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Introduction

In the early 1990s, the total residential remodeling, renovation and rehab industry has been above $100 billion a year for several years, and the projections are that it will grow at a rate of 5-10% a year. This is down from the 10-15% rate in the 1980s, but changes in the demographics of the population indicate the slower growth rate.

Even so, this is the fastest growing segment of the entire building industry, and is expected to reach a total of $200 billion a year by the turn of the century. Of that amount (and this is very important to the position of this book), over 80% is professionally installed while the balance is do-it-yourself. In the 1990s, all of the growth in the market has been in the professionally installed segment, and the do-it-yourself percentage has decrease ---- in the residential end of the business.

In the commercial, institutional, and industrial segment of remodeling and renovation, the market has been approximately 10% less than the residential end ($90-100 billion at the start of the decade). It too will likely grow at a rate of 5-10% through the 1990s, and will approach the $175-200 billion mark by the year 2000. Thus, when we add the two together, the market in the early 1990s is in the neighborhood of $200 billion and will be close to the $400 billion mark within the next few years.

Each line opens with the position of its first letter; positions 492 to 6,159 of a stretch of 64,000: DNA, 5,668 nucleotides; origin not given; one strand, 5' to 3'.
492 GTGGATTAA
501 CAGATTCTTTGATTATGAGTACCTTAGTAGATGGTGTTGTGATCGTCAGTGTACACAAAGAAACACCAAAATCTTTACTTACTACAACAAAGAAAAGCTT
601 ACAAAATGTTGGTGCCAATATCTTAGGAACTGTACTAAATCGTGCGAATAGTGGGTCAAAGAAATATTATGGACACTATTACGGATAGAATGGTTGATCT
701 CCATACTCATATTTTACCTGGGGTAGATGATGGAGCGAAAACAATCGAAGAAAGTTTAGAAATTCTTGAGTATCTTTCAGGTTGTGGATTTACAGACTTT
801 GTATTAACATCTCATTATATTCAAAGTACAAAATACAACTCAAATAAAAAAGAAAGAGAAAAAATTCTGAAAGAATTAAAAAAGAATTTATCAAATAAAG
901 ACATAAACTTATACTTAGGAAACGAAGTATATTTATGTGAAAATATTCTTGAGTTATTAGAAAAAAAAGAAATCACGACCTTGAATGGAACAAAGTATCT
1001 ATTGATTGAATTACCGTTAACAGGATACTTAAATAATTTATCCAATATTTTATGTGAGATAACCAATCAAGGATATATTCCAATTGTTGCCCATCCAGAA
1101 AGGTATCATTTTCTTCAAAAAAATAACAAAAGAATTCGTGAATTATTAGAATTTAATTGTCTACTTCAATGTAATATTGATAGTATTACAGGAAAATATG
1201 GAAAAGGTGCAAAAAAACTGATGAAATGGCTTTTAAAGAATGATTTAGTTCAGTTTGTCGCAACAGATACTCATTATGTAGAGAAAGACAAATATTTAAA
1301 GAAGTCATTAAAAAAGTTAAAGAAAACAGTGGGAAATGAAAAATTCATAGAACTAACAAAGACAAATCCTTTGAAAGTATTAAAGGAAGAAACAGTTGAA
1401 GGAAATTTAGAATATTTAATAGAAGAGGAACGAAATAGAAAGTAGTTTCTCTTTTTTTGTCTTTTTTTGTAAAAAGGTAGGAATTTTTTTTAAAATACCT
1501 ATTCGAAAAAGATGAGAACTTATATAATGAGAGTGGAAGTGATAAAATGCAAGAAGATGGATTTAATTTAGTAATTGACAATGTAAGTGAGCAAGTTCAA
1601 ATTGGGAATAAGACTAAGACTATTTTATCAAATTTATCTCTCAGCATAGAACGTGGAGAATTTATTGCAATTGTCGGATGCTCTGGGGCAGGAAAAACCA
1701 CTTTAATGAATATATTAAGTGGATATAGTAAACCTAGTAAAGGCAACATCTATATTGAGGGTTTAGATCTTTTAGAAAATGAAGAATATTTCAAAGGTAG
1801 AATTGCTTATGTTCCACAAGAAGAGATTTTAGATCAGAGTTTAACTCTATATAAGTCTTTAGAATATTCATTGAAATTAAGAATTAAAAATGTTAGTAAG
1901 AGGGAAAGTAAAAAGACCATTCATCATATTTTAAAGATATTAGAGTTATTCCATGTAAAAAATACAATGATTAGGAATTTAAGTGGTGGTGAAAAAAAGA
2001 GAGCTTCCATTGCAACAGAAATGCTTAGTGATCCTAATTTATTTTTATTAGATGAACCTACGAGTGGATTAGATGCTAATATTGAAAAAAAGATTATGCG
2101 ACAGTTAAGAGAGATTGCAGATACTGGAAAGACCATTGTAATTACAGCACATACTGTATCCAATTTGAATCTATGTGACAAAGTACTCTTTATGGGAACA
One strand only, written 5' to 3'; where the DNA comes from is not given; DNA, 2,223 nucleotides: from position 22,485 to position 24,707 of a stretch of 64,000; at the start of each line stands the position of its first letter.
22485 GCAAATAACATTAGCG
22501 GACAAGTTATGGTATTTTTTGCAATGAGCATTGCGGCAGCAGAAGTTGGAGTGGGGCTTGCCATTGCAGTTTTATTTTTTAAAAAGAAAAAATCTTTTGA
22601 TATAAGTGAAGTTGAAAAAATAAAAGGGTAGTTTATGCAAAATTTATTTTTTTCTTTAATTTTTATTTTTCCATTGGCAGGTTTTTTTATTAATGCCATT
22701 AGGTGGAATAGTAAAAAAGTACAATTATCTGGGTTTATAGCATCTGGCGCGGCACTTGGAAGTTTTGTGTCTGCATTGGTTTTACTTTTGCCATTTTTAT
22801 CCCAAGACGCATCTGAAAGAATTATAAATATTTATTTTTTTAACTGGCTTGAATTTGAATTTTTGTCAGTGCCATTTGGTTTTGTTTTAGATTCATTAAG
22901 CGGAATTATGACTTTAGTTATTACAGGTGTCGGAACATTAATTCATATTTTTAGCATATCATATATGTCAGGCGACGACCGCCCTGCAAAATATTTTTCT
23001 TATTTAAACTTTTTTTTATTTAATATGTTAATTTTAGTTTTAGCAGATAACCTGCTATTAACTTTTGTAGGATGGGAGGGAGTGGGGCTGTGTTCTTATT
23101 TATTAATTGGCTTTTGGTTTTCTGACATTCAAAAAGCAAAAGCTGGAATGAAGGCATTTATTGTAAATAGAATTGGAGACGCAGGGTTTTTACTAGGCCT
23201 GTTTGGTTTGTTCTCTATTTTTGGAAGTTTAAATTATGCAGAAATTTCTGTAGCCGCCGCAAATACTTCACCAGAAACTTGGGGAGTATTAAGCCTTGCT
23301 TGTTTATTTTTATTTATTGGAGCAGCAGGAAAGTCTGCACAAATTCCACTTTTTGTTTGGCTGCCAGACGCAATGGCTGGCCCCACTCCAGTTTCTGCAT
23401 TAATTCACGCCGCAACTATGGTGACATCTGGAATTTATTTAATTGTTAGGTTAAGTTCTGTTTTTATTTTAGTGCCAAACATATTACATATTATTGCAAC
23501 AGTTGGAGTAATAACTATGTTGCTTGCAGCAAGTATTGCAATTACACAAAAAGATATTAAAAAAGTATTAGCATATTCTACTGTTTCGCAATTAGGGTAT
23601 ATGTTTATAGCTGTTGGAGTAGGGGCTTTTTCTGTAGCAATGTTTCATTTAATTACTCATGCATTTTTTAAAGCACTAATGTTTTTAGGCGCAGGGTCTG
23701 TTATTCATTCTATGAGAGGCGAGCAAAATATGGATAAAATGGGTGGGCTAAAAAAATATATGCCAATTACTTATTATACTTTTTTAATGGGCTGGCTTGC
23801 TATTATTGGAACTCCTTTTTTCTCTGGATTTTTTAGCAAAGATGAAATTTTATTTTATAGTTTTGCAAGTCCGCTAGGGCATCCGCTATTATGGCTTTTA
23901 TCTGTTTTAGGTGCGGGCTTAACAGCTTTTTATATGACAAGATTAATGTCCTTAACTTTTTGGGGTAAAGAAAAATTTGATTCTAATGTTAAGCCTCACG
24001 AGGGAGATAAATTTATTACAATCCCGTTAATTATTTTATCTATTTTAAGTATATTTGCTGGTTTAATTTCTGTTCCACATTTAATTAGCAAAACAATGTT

The 1980s was said to be the era of rehabilitation and it turned out to be just that. And the 1990s will be the decade when remodeling and repair is recognized as the major segment in the building industry that it is.

When people ask why remodeling is growing, the answer is very basic arithmetic. There are now in the United States over 100 million housing units, and of that number 70 million are at least 15 years old. Everyone who knows construction recognizes that houses, if they are structurally sound, tend to last forever, but their integral parts wear out on a predictable basis. Roofs wear out in a 15-20 year cycle, kitchens and baths become outmoded in about that same time frame, major equipment such as hot water heaters and furnaces wear out on a predictable cycle, and every house needs constant upkeep and maintenance. So, as we add one million new units each year at a minimum, and the existing housing stock gets one year older, there has to be an increasing market for remodeling and renovation.

In the commercial, institutional, and industrial segment there are in this country just under 5 million buildings. Of that number, 60% are over 20 years old, and some 750,000 are at least 60 years old. All real estate and buildings need constant upkeep and maintenance, and thus the market for remodeling, but even more, the market for repair and maintenance.

Consider these statistical factors regarding the specific area of repair and maintenance.

1. Government surveys of remodeling and renovation show that repair and maintenance is running between 42-45% of the total market. This means that of the approximately $100 billion market, there is $42-45 billion spent on handyman types of services.